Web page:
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Old 05-30-2004, 05:09 AM
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Default Scan 20 year old negative or 20 year old photo?

Hey all,

Jason's recent post regarding scanning old photos has inspired me. I'd like to scan all the thousands of family pictures that are just lying around and create a digital archive of all of them.

However, for most of the pictures, I also have the negatives, so I'm wondering if I'd be better off scanning the negatives or the photos themselves. Which would produce better picture quality? Keep in mind that these are 20 year old photos...

If I decide to scan the photos, I think I'll be busying the HP Scanjet 5530, since it has a photo feeder to make things more convenient.

Any help would be appreciated!
 
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Old 05-30-2004, 03:38 PM
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I haven't scanned many negatives, but I think you'd get better quality from scanning the negatives. That might be offset though by the fact that if you're scanning 1000's of pictures, there's no consumer-level scanner that I'm aware of that will batch scan negatives. So the 4x6 autofeed scanner might be the most effective option, given the sheer number of images you want to scan.
 
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Old 05-31-2004, 06:37 AM
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Scan the negs. Get a flatbed that can take 4 strips of film at a go.
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Old 05-31-2004, 06:52 AM
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Quote:
Originally Posted by Lee Yuan Sheng
Scan the negs. Get a flatbed that can take 4 strips of film at a go.
Interesting... do you know of any scanners that do this? I haven't been in the market for a scanner in about 3 years now. Do you still need that special negative scanner to scan negatives?
 
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Old 05-31-2004, 01:41 PM
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The high end Canon and Epsons can do this. Photo-i.co.uk had reviews on them, lemme go dig them up.

http://www.photo-i.co.uk/Reviews/int...870/page_1.htm

http://www.photo-i.co.uk/Reviews/int...00F/page_1.htm

And it's also a darn cheap way to scan MF and LF film! =D
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Old 05-31-2004, 01:51 PM
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Another thought is, if you're only planning on doing this once, you can take negatives to a photo lab and get them to scan them. Just be sure to tell them to scan at a high resolution - I know that Blacks scans at an 8 megapixel equivelant, but then shrinks them down to put them onto CD because most people just want to be able to email them and whatnot. This can add up if you've got a lot to do though.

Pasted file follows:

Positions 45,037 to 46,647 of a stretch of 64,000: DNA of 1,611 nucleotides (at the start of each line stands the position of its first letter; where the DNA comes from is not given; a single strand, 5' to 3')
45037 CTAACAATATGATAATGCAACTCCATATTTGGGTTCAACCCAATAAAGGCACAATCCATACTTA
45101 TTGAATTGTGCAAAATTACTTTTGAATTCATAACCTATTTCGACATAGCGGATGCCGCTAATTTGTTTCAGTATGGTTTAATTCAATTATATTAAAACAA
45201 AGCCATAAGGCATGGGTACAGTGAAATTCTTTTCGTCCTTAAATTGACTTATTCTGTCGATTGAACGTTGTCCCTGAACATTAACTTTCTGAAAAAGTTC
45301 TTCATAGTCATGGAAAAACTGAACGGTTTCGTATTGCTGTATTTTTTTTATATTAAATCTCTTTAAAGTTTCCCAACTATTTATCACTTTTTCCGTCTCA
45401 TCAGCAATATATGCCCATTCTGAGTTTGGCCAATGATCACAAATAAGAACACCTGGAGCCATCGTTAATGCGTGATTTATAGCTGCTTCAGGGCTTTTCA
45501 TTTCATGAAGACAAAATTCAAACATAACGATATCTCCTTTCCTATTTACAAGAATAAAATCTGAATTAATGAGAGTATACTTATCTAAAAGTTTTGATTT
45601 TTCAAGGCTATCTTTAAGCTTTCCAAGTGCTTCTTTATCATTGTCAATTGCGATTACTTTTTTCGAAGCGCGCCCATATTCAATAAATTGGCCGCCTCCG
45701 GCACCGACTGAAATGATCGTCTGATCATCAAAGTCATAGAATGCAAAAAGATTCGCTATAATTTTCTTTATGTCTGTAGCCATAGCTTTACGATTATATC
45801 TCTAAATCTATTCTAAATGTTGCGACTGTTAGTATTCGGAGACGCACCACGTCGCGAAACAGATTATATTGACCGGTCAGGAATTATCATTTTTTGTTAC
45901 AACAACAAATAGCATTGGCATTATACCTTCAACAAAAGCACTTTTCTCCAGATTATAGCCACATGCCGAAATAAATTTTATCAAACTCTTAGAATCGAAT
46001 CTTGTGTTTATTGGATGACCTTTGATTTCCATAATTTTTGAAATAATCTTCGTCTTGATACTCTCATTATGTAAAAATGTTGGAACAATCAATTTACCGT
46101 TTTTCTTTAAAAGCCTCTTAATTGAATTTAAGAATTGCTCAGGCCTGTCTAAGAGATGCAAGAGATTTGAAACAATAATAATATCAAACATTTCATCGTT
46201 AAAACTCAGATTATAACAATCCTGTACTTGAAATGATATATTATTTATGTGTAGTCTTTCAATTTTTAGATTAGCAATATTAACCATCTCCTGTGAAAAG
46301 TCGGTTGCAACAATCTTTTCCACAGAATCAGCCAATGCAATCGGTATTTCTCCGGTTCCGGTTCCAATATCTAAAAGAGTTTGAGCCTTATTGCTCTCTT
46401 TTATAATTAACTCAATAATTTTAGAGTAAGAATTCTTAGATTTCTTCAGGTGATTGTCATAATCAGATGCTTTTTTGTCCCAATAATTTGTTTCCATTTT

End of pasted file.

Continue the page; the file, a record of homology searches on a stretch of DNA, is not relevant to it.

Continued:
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Old 05-31-2004, 03:24 PM
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That's an idea, but I think zkmusa said he'd be scanning 1000s.. that's gonna get real expensive real quick!
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Old 05-31-2004, 06:05 PM
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Quote:
Originally Posted by Littleshmee
Another thought is, if you're only planning on doing this once, you can take negatives to a photo lab and get them to scan them.
Yeah, I've considered this, along with taking my photos to a copy center, but I haven't researched the cost of doing this. If it will cost more than $200 (the cost of the scanner), then it's probably not worth doing.
 
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Old 08-07-2005, 03:54 PM
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I purchased a Nikon Coolscan 4000 to archive the hundreds of slides my parents took when they were my age (35). It does a stunning job of color correction and image repair and with the option 50 slide feeder, I can set it and forget it. Since my Dad died 10 years ago (man does time FLY), I really want to preserve images of him for my 2 year old daughter and -1.5 week old (due date on the 19th of August!) son.

Rob
 
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Old 08-08-2005, 01:42 PM
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I recently picked up the Canon Canoscan 8400f (you would think that maybe a better name can be found) for some negative scanning.

I am not sure about doing 1k+ of negatives but it is good kit for the money (about $149 USD). The slide holder is a bit funky to work with but will do multiples just fine. Of course you can scan into your favorite picture editor but the supplied software works just fine.

A good feature is the autocropping and seperation, plus the settings use that can be maintained between scans. So pull a Ron Popeil and set it and forget it and just keep feeding.

It does have a maxium Res of 3200 x 6400 dpi resolution and is quiet slow we trying to achieve this. I would list as a draw back if you intend to scan ALL of your slides at this res unless you have a good amount of time on your hands.

I went with a relatively low res (good for 4x6 printing) and then created a photo library if you will. This lets me send out quick photos for e-mail or proofs and creates a scannable archieve that I can match back to the slides when a better scan is needed.

If you want/need a scanner and have some time, not a bad way to go. However my experience with multiple weekends scanning and feeding with a large number of family slides would make me suggest a two fold approach. Get a nice scanner for yourself, but save yourself the intial headache and get a reputible company to do the inital scans. Your time has a value too.
 
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